When it comes to regulating how people get paid, the federal government never runs out of ideas. Just a few months back, in May, they decided to once again make a change to overtime regulations. The U.S. Department of Labor waded into rulemaking regarding what constitutes a salaried employee or an employee paid by the hour.
With the changes set to go into effect this December, you can expect the rules of the game to make a dramatic change. So with the deadline looming, you probably want to know what you can expect. First, let’s take a look at what won’t be changing.
What Stays the Same
Though it may be a surprise to some, federal overtime laws have always mandated that employees must be doing specific types of work before they are made salary and exempt from overtime pay. For the most part, salaried duties would fall under managerial, administrative, executive or professional labor.
Though there are a number of jobs that fall under this category, generally speaking, a salaried employee must be someone who supervises two or more employees. Managers who are required to make their own judgments during the decision-making process would also fall under this category.
Finally, if an individual’s job requires an advanced degree or other highly technical educational requirement – say an engineer or an IT professional – they may be classified as salary. Conversely, if you are an office worker with the title of manager, you may not fall under the federal salary rules.
The new regulations will not change the requirement governing what is considered exempt work. As such, to be considered exempt from overtime, the employee must still do the covered work but also receive the new, enhanced salary number, which we will get into below.
Where trucking is concerned, the rules vary. If an employee is performing a certain function – such as a Safety Manager who may be responsible for designing and implementing a truck driver safety program – then the employer has the right to pay him under a salary scheme.
The New Pay Scheme
The new regulations will step in not where the duties are concerned, but where the pay is concerned. Up until the new rule in December, a salaried employee could be paid as little as $23,660 per year. After the new rule goes into effect, that amount will almost double, to $47,476 per year.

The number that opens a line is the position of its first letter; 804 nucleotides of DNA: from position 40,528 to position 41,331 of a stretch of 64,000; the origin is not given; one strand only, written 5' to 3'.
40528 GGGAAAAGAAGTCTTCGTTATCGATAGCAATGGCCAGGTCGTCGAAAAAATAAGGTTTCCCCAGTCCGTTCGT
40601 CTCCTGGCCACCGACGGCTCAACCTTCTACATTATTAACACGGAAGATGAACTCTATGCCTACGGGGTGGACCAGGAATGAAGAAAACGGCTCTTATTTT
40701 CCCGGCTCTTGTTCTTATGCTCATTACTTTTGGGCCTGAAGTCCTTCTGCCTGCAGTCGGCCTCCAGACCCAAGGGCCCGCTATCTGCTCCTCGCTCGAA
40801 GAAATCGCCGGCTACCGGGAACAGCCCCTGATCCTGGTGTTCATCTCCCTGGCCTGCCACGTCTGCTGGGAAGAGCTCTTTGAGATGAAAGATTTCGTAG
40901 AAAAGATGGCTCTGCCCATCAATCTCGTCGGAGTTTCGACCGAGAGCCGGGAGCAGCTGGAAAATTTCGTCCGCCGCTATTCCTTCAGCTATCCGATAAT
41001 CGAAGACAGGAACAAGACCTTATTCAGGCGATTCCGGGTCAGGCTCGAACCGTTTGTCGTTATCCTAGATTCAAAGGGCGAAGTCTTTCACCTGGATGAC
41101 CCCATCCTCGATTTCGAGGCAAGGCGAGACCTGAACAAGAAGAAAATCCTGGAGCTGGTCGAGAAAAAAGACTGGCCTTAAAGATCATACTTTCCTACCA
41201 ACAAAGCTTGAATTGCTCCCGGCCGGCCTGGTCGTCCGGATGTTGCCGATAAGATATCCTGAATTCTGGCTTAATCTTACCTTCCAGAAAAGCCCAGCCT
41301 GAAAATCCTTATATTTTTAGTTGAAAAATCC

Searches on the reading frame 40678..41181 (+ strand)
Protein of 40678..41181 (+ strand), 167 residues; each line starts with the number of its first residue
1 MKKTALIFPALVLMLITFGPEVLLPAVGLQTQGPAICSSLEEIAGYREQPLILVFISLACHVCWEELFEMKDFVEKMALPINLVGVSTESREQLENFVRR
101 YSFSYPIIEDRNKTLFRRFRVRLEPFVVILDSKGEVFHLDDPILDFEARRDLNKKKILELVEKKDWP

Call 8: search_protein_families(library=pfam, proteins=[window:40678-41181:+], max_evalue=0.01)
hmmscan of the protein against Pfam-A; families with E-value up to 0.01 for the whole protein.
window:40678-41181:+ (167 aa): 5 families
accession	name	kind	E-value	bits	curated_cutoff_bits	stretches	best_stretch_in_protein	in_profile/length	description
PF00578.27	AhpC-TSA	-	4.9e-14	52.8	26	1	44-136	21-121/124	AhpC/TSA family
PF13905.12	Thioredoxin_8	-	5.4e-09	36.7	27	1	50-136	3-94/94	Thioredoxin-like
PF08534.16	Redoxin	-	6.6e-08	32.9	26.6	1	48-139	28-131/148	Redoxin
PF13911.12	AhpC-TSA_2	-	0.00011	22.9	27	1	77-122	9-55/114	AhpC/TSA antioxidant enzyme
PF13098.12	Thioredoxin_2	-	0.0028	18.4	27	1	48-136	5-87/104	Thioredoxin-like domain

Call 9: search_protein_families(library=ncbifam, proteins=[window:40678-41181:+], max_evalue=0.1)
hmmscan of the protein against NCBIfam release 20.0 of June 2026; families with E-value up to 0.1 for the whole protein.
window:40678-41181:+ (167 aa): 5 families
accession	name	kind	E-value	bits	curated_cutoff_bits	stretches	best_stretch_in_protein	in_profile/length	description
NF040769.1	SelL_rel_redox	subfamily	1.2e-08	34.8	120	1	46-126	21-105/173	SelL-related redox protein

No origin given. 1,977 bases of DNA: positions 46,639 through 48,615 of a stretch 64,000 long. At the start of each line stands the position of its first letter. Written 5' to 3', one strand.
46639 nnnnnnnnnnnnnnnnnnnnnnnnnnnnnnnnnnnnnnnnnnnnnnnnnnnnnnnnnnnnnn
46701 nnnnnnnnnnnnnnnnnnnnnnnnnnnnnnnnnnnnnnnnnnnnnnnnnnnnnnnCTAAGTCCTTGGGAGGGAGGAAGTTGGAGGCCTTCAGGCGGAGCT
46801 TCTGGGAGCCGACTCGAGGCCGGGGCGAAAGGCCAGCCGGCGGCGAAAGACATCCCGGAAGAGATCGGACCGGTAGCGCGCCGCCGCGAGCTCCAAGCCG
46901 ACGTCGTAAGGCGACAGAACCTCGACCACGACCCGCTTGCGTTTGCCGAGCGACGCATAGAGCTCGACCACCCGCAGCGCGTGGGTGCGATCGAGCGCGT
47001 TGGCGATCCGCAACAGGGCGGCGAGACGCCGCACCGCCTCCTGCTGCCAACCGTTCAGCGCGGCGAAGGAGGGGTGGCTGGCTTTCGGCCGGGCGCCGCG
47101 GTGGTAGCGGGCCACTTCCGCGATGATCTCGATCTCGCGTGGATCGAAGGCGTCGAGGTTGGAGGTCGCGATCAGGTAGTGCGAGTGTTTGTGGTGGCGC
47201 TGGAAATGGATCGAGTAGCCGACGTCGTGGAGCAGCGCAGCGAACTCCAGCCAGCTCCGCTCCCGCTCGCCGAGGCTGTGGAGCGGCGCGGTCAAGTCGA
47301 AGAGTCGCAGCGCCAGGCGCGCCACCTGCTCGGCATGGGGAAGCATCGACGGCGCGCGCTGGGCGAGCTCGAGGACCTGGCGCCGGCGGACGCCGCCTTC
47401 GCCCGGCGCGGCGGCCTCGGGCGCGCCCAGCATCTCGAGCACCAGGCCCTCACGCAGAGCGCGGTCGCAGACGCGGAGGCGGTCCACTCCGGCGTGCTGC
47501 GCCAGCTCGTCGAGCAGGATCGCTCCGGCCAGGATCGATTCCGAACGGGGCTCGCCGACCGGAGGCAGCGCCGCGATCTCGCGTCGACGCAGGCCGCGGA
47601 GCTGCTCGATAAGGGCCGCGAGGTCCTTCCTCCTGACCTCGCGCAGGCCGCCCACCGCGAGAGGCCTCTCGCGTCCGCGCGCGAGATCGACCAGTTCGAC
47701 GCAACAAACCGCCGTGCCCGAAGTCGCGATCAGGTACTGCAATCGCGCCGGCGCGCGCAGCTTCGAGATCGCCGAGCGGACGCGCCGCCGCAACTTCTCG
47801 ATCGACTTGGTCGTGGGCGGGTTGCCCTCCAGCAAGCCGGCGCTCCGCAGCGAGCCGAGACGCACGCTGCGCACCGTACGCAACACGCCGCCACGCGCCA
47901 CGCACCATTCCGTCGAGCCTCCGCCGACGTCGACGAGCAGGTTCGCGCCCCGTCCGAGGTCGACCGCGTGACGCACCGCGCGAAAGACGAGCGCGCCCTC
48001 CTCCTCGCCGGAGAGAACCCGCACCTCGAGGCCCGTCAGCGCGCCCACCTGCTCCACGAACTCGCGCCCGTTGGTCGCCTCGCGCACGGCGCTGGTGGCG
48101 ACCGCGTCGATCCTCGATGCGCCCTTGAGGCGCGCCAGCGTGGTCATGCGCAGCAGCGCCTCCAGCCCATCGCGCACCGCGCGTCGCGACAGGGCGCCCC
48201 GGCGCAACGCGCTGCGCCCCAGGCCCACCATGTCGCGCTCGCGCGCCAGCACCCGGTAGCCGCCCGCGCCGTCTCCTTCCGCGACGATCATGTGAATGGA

This essentially means that unless a person reaches the threshold of $47,476 per year, they must be paid as an hourly employee and receive 1.5 times his or her hourly rate when working over 40 hours in a standard work week.
The one caveat is that an employer can count bonuses and incentive programs in calculating up to 10 percent of the $47,476 – as long as those extras are paid on a quarterly basis. This stipulation only applies if the employee is actually paid up to the 10 percent mark, but not if they merely have the potential to be awarded the bonus or incentive.
How Trucking Could Be Affected
One example of how you might see these changes come about in the trucking sector is through how a dispatcher is paid. Let’s say you have a 10-year dispatcher making $45,000 a year and a newly-hired dispatcher making $37,550 a year.
For the higher ups, it might make sense to bump the senior dispatcher up to the mark required to make him or her a salaried employee, while keeping the new dispatcher under the hourly umbrella. That doesn’t mean this wouldn’t come without problems, especially where employee relations and administration are concerned.
Under this method, the senior employee would be doing the same job and amount of work, but will not be eligible for overtime, while the hourly employee would, but would have to keep time records. Still, the new rules may allow employers to better identify who is a misclassified employee.
Overall, the new rules will require extensive communication with employees to ensure everyone understands what the changes mean. Some flexibility will be required on everyone’s part in order for a fleet’s back office to effectively manage the change.